OTTAWA — Nearly a third of members of the Canadian Forces should be women to bring about a real culture change in the military, says the admiral in charge of the Forces' human resources, while acknowledging the real trouble they're having getting the proportion up to a quarter.
Speaking to the Ottawa Conference on Security and Defence on Thursday, Vice-Admiral Haydn Edmundson struck a cautiously optimistic tone in explaining how the military is looking at different ways to recruit and retain more women — and the challenge it entails.
The drive to increase female representation in the Forces stems from an order that Gen. Jonathan Vance delivered in February 2016, shortly after he took command of the military. He said he wanted one of every four service members to be a woman within the next decade.
"I like tough goals," Edmundson said. "We're not going to come off that goal. We've been told to get to that target. We're going to aim at that target. We're going to use some innovative ways in order to try to increase the attraction base for women to come into the Armed Forces."
Women were 15.9 per cent of all military personnel at the end of 2019, according to figures provided to The Canadian Press in January. That compared to 15 per cent when Vance issued his order nearly three years earlier.
While the number of women recruited each year has grown, Edmundson noted it has not increased enough.
"I'll give you the tough love," he said. "Last year only 17.9 per cent of the people who came into the Armed Forces were women. You can do the math as well as I can: You can't get to 25 per cent unless you get to 25-plus per cent of intake or you reduce your attrition."
An internal Defence Department study previously reported on by The Canadian Press said the military needed to nearly double the number of women it has been recruiting in recent years to reach its goal by 2026.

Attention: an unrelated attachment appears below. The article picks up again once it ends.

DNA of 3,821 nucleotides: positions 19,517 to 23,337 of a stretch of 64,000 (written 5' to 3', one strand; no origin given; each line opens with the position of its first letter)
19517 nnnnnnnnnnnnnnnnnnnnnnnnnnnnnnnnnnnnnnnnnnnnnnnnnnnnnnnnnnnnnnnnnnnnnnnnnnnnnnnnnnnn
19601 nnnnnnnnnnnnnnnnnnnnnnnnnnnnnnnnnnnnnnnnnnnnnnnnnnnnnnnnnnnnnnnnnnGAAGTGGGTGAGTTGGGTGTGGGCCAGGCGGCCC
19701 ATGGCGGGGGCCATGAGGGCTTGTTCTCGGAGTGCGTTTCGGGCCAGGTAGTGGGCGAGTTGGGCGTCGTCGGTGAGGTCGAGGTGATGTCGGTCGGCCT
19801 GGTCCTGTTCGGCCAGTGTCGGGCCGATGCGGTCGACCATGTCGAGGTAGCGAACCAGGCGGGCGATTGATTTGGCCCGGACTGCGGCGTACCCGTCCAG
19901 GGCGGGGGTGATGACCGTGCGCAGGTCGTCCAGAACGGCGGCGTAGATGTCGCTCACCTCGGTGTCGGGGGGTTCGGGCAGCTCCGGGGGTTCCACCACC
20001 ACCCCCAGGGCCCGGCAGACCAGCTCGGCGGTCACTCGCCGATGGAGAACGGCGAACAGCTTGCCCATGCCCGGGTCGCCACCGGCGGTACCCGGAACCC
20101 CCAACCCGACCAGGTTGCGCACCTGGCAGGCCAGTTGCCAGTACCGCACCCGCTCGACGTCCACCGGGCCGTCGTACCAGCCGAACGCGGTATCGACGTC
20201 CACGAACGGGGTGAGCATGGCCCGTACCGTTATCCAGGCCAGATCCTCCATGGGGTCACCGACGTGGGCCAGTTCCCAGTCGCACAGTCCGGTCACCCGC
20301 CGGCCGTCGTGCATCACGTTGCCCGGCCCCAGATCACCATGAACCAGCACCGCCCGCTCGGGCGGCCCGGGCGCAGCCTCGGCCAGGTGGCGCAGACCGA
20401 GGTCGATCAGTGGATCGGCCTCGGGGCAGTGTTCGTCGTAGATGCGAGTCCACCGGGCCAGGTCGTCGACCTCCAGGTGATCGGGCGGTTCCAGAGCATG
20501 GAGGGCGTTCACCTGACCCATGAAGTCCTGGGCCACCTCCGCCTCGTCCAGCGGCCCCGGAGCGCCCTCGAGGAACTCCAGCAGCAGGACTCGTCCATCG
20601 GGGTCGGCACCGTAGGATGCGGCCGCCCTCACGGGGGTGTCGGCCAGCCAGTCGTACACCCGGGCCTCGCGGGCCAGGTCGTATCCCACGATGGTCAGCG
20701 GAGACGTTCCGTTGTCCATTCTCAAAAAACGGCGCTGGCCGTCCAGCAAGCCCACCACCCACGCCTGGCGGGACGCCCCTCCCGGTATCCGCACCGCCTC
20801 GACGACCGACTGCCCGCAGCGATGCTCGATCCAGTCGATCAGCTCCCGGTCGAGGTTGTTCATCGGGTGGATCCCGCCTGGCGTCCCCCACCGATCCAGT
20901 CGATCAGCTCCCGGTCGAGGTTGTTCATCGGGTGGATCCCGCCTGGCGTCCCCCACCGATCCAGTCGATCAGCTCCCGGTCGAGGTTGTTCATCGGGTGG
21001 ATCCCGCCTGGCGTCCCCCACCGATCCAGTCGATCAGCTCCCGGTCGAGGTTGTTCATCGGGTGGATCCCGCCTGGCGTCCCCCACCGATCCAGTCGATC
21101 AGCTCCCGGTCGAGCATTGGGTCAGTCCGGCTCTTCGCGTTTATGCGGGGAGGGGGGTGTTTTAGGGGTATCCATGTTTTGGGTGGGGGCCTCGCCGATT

Even as he acknowledged the challenge in realizing the 25-per-cent target, Edmundson said even more women will be needed to bring about lasting change to the military's historically male-centred culture.
Military commanders have emphasized the need to change the culture in the Forces in response to concerns about systemic sexual misconduct, as well as the need to increase recruitment and better conduct missions that involve interacting with local populations. More diversity in the ranks means more likelihood of building rapport.
"You need to get over 30 per cent if you want to actually have an effect on culture change," Edmundson said.
"You can't affect a culture unless you get a critical mass. And I'm not saying that I've been told to get to 30 per cent. What I'm telling you is I've been told to get to 25 per cent ... but we're not stopping there. We're going to go as far as we can go."
This report by The Canadian Press was first published March 5, 2020.
Lee Berthiaume, The Canadian Press